Dr. Mohammed Al Saeedi, is a specialist in plastic surgery at Kuwait Hospital. He said that his monthly salary is YR 23,000, which is only YR700 more than the salary of a general practitioner. He explained that his foreign colleagues of the same academic degree and experience, maybe less, receive a salary ranging $ 2000- $ 4000 monthly, in addition to other benefits such as accommodation, utilities, medical insurance, and travel tickets. He clarified that the foreign staff in the hospital form only 2-5% of the total staff and are present in departments where equally experienced Yemeni specialists are accumulated.

Dr. Mohammed Zaid, specialist in internal medicine, added on the consequences of the strike by saying: ” all of us are put under pressure. Administrations of hospitals continue to give us verbal threats in order to break the strike. Meetings halls are closed so that we can not meet with our YPPS representatives. Some YPPS committee members were prevented from entering hospitals by security forces”.

Dr. Amal Al Shawafi, a radiologist in same hospital, poses a question ” What are we waiting for?” She says that the current strike is not only for the doctors who have been working for years without any fair reward, but also for the coming generations who deserve a better standard of living in return for their hard and sincere work. She clarified that the role of the Ministry of Health is passive but also sometimes rival. She said: ” the Ministry is wasting time threatening physicians and the Syndicate by setting anti-strike measures, instead of addressing the issues and problems through serious negotiations with our legal Syndicate whom we all have elected and always will support”. She adds: ” this strike is legal and constitutional. We aim to draw the attention of parliament, ministry of human rights, and the President himself to our problems and demands”.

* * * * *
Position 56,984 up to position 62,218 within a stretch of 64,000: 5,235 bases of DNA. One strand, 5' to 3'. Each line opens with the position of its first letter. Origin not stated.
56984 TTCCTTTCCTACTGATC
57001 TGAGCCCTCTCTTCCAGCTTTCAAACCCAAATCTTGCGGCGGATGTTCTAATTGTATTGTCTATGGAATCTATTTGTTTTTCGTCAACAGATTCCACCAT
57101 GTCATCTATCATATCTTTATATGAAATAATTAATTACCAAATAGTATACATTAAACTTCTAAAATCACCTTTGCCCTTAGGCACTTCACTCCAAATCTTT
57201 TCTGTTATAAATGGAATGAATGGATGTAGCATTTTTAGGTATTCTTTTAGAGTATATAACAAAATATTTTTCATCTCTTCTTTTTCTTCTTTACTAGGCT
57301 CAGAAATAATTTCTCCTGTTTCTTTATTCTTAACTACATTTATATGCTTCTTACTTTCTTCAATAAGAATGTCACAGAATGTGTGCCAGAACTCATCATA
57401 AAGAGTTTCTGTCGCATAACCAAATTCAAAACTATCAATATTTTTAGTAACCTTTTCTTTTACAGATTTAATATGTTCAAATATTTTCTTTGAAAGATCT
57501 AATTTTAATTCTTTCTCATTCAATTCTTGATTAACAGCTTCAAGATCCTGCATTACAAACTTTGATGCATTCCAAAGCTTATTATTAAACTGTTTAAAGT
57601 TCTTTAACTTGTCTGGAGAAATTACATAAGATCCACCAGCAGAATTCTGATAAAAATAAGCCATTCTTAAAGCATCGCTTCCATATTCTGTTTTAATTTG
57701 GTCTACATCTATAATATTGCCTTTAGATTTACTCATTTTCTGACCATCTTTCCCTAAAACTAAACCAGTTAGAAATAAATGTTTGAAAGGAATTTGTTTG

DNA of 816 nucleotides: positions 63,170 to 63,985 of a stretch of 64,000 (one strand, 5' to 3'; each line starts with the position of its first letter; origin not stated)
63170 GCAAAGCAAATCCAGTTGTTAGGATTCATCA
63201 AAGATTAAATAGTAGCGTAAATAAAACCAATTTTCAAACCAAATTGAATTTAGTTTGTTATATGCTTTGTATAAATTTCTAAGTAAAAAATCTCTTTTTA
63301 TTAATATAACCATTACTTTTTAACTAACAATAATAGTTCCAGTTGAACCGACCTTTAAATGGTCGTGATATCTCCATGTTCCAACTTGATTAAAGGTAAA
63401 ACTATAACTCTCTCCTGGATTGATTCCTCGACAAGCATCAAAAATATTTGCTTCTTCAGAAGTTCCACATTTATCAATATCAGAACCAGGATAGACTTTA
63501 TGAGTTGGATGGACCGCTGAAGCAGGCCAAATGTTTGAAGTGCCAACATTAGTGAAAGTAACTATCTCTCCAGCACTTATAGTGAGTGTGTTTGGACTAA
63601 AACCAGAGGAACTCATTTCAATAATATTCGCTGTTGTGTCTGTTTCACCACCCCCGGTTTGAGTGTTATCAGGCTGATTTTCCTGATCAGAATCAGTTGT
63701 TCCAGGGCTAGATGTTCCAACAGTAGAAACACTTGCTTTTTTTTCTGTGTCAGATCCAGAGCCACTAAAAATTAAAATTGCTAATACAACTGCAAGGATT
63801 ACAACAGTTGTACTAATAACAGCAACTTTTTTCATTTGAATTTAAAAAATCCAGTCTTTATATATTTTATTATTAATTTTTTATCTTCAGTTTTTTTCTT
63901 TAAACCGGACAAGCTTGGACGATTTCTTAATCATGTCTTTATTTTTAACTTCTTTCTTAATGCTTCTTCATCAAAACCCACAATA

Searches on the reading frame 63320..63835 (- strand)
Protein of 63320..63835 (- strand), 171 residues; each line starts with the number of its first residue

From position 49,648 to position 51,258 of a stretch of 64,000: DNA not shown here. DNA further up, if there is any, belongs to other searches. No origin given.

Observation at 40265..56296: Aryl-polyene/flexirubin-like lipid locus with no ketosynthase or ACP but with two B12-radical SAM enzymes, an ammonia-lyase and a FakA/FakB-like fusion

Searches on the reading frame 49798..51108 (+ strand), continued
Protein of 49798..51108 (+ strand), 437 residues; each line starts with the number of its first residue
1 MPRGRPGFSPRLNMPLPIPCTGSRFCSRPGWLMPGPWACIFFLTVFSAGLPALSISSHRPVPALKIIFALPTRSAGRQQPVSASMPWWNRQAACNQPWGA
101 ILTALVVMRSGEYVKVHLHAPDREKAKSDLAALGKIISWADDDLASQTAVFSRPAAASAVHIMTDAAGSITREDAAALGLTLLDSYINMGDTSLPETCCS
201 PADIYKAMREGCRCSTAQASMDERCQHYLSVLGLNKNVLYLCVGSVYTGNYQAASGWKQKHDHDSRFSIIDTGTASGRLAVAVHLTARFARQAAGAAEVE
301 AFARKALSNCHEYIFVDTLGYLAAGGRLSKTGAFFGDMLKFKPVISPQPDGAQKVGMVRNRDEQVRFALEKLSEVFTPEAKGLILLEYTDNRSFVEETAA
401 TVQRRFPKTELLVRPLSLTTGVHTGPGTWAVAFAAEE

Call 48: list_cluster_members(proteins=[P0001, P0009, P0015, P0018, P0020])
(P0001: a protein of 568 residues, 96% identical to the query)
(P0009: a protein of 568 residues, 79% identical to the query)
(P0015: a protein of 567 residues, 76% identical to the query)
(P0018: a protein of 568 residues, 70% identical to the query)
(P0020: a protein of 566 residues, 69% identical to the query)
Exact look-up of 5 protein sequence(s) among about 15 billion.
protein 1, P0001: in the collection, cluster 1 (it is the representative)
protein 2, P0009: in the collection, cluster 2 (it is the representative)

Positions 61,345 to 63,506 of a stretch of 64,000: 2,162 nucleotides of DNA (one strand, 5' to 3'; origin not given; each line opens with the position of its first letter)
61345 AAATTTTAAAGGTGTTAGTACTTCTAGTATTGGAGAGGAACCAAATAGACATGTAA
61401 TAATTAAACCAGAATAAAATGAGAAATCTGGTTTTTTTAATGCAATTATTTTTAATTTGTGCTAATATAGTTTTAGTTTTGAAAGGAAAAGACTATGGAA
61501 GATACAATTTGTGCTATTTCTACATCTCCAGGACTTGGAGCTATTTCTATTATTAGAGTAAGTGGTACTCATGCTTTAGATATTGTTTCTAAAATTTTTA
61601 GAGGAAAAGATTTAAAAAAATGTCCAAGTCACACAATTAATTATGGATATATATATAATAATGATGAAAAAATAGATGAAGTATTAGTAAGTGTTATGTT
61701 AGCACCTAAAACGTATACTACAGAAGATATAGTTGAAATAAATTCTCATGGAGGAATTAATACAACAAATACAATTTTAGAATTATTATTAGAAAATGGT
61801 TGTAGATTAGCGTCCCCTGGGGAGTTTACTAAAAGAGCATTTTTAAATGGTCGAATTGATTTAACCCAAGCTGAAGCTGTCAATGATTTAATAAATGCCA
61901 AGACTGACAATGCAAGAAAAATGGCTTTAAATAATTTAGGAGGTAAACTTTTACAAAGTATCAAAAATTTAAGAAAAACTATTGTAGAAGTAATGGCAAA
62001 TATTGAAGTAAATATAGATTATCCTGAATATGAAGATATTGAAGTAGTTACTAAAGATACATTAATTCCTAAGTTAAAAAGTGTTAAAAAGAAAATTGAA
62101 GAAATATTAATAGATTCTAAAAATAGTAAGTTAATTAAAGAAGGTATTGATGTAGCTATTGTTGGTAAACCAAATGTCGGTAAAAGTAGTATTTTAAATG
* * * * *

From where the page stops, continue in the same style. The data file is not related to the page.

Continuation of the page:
Dr. Hameed Al Doais, general practitioner, believes that the government is spending more money as a consequence of the strike, than the total sum of pension raise that YPPS is demanding. He exclaims how these demands seem unrealistic to the government when there are Millions of Dollars spent on cars and luxurious items provided for governmental officials.

It is worth mentioning that reform of the medical staff status is considered one important step if not the priority in the process of health reform. The position of the Ministry of Health is questionable especially that the health situation in Yemen is grave and continuing to deteriorate. The problem of Yemeni physicians is part of the massive health challenges in Yemen. Reports show that spending on health decreasing not only as percentage of the budget but also per capita. Only 30% of rural areas have access to primary health care and out-of-pocket contribution to health cost is more than 91%.

Yemeni Physicians and Pharmacists Syndicate members believe that citizens carry part of the responsibility too. The public should be aware that they are also affected by the bad situation of physicians and therefore should support the Syndicate by demanding reform and calling for anti-corruption measures in the government in general and Ministry of Health in particular.